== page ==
French Creek Blessings

Douglas A. Watson

Betty and I are one of the many couples that met at French Creek Bible Conference (FCBC), held at French Creek State Park in Pennsylvania. Like most of them, we probably would not have met if we had not been at French Creek. Actually, our meeting, dating, marrying, and establishing a Christian home was part of the purpose of the conferences. Pastors Bob Atwell, Glenn Coie, and Lou Grotenhuis began the conferences in order that the young people in their small churches would have a better opportunity to meet Christian peers. I remember that for several years, Pastor John Clelland taught a class on love, courtship, and marriage. It is no accident that a significant number of those on the current Board of Trustees of FCBC met their spouse during a conference.

My pastor had to approve my attendance for my first year at French Creek because I was a year too young. To this day, I remember the kindness shown to us younger delegates by those who were older. Betty also began at an early age, as she went with her mother, who was serving as a counselor. Since her home was in Queens, New York, she was thrilled with the trees and open spaces that were part of French Creek State Park, where the conferences were held.

I have often described French Creek facilities as "early rustic." This continues to be true, but was more accurate fifty years ago. When I arrived at French Creek, I was given a tick—not a bloodsucking insect, but mattress ticking—which I then filled with straw, so that I could sleep on it for the next week. This "mattress" went on a metal-framed cot in a cabin that I shared with three others. The cabin was, and still is, a wood-frame structure with screen windows. I soon learned that there was no hot water in the washhouse. No one ever returned to French Creek because of the luxurious facilities. However, for many years we did enjoy our afternoon swim in Hopewell Lake—until the geese polluted it.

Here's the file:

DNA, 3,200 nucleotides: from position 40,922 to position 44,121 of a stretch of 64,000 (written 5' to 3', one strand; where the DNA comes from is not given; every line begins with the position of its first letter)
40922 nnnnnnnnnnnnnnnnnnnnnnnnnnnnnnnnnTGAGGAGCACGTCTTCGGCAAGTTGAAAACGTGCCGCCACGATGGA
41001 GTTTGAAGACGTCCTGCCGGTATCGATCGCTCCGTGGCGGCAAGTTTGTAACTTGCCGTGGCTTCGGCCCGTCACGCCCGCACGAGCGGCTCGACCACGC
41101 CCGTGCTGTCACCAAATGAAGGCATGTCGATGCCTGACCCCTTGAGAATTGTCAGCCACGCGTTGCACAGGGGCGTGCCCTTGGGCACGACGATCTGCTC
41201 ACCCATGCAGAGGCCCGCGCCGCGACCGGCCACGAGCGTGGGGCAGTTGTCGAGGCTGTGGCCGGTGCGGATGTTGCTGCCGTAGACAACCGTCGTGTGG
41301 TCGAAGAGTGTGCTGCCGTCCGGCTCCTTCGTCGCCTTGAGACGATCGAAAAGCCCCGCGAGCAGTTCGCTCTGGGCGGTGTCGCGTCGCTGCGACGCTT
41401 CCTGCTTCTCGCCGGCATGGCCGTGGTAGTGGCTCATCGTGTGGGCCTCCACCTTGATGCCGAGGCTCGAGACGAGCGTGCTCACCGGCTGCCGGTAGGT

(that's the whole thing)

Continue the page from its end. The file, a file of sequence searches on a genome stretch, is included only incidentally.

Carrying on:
In those early days, we had three classes in the morning and a worship service every evening. Indeed, FCBC is a Bible conference, and we were delegates and not campers. I especially remember the classes in which Francis Mahaffy used his missionary experiences in Eritrea to illustrate his Bible instruction. These classes, along with the Christian example of the staff and especially the counselors, created a wonderful environment that caused so many of us to return year after year. When we were too old to be delegates, we became kitchen staff or counselors, and later conference directors or deans.

In my years as a leader of the conferences, I have seen young people come reluctantly to a conference and then cry because they had to go home. Many of us have dear friends throughout the nation and the world whom we first met at French Creek. My friendship with many ministers and elders in the Orthodox Presbyterian Church began there.

Betty and I have been married for over forty-six years, and we have continued to be involved with the FCBC ministry and have seen our children be delegates, counselors, and even a conference director. We are thankful for those who began the conferences and those who have continued it for these many years. We know that many join with us in praising God for the many blessings that he has granted to his church through the French Creek Bible Conferences.

The author, an OP minister, is staff accountant for the Committee on Coordination. Reprinted from New Horizons, Oct. 2010.

New Horizons: October 2010

The Westminster Assembly

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